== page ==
So Matlock Town scooped the prestigious honor of the best new ground visited in 2014 but which one of the 21 new grounds we visited was the worst. Being the worst is very subjective of course – one man’s Wembley will be another man’s Mill Road, Aveley. So if your club’s ground is on the list, don’t take offence. We understand the efforts that go into trying to keep a ground maintained but…..
Last year we didn’t honour this category but this year we’ve been to a few places that kicked us back into action. Without further ado…
3rd Place – Tallaght Stadium, Shamrock Rovers
Despite the League of Ireland playing a summer league, there is only one season in South West Dublin – winter. With only two stands the wind whips all around the ground whatever the day, whatever the hour. The ground is located on the fringes of the city, meaning that the highlights of Temple Bar are a good 45 minute tram ride away. You’re OK if you fancy a pre-match stop in Tescos though. The advantage of no stands behind the goal means that you can buy and eat your hot chips and not miss a minute of the action. The history of the club’s search for their own home is well documented but sitting freezing on a cold wooden seat in October may have tainted my view.
2nd Place – Skonto Stadion, Riga Latvia
National stadiums fall into two catagories. Those designed to wow, with innovation and supporter experience at their hearts. These are your Wembley’s, your Parken stadium in Copenhagen and the new Stockholms Arena. Then there are those that fall into the “must do better catagory”. Welcome to Riga. The city itself is awesome. Medieval, historic city centre full of great little bars, superb restaurants and lively nightlife. Then there is the football ground. You can’t even call it three sided these days – one end is completely missing, the opposite end has a strange large domed-shaped structure in. Think of Bloomfield Road, Blackpool, when it was half finished and then spray the remaining stands with shale. It stays off bottom place because the beer is brilliant and cheap.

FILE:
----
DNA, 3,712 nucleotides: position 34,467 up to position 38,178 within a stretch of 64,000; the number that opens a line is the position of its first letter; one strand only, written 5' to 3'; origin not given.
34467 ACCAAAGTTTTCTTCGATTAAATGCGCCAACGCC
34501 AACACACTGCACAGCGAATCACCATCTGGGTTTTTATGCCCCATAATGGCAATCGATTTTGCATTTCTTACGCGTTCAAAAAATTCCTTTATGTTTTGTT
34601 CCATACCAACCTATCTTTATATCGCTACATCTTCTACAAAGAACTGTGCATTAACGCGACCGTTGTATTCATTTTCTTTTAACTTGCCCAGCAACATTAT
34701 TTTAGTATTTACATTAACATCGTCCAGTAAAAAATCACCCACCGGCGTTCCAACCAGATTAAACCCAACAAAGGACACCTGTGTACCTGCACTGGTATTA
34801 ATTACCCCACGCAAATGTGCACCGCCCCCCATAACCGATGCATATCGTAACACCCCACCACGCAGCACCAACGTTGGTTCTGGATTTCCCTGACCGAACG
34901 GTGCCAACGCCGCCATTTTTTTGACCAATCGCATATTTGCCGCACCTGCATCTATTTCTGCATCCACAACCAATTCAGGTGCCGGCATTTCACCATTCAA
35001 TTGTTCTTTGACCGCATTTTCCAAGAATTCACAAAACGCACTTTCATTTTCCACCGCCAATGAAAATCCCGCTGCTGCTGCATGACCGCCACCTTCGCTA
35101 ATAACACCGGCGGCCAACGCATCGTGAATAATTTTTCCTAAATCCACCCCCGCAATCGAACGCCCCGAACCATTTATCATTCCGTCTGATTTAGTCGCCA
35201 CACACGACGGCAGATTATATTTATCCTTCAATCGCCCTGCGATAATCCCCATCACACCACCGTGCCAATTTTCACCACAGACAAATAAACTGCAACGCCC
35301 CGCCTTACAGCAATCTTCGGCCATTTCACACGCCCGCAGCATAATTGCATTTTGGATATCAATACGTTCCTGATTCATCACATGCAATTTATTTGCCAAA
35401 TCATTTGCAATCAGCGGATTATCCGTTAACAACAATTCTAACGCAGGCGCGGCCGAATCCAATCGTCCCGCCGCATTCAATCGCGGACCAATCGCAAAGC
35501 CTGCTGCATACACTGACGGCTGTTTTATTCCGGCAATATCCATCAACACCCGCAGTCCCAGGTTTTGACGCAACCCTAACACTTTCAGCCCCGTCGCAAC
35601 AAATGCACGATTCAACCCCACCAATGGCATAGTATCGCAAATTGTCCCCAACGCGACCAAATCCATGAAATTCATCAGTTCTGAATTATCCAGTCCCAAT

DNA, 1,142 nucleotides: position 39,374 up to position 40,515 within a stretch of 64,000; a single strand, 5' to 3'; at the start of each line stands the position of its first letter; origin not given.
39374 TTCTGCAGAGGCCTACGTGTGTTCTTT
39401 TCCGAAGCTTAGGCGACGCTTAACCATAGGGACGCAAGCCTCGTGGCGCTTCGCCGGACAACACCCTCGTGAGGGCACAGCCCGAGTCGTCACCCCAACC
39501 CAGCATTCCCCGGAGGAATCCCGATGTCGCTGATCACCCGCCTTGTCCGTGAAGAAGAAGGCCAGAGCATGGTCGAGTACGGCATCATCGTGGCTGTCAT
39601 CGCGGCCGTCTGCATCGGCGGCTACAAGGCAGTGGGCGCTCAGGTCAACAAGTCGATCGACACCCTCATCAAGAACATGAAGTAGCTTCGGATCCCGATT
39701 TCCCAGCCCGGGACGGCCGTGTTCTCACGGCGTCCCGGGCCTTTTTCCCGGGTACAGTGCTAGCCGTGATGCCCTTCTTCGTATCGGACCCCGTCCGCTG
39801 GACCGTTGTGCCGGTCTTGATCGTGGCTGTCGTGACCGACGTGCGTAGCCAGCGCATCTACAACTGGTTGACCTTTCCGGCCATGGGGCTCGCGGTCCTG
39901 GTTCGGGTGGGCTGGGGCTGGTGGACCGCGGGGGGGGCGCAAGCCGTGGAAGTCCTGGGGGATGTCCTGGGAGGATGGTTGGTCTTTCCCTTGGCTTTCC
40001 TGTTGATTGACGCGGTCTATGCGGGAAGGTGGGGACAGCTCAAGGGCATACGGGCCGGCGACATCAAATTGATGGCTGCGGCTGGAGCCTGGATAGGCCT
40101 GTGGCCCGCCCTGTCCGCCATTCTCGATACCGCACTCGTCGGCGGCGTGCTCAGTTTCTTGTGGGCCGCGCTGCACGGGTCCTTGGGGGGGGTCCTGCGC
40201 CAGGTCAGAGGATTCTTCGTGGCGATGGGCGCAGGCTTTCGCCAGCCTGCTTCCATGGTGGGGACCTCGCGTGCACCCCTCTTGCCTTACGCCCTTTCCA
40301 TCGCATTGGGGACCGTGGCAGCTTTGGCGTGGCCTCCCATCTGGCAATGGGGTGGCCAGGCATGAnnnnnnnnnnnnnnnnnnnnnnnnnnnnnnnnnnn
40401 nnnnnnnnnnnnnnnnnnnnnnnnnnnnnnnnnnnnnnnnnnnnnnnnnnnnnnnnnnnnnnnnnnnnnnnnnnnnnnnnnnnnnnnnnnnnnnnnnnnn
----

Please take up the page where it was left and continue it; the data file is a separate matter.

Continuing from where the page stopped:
1st Place – South Kesteven Stadium, Grantham Town
I have a real problem with athletics grounds doubling up as football grounds. It always seems that when I watch games in such places, the matches are quite frankly, rubbish. Without any ball boys, the play is constantly broken up by players having to run miles to retrieve the ball. Grantham’s ground looks like someone has simply stuck a two-tier structure on the edge of a school athletics track. With crowds struggling to break the two hundred mark, match days aren’t filled with crackling atmosphere. Inside the main stand the welcome is warm and hospitable but venture outside and be prepared to be blown away by the winds whipping in from the Urals.
Next up on the Third Day of Christmas – The best football book of the year!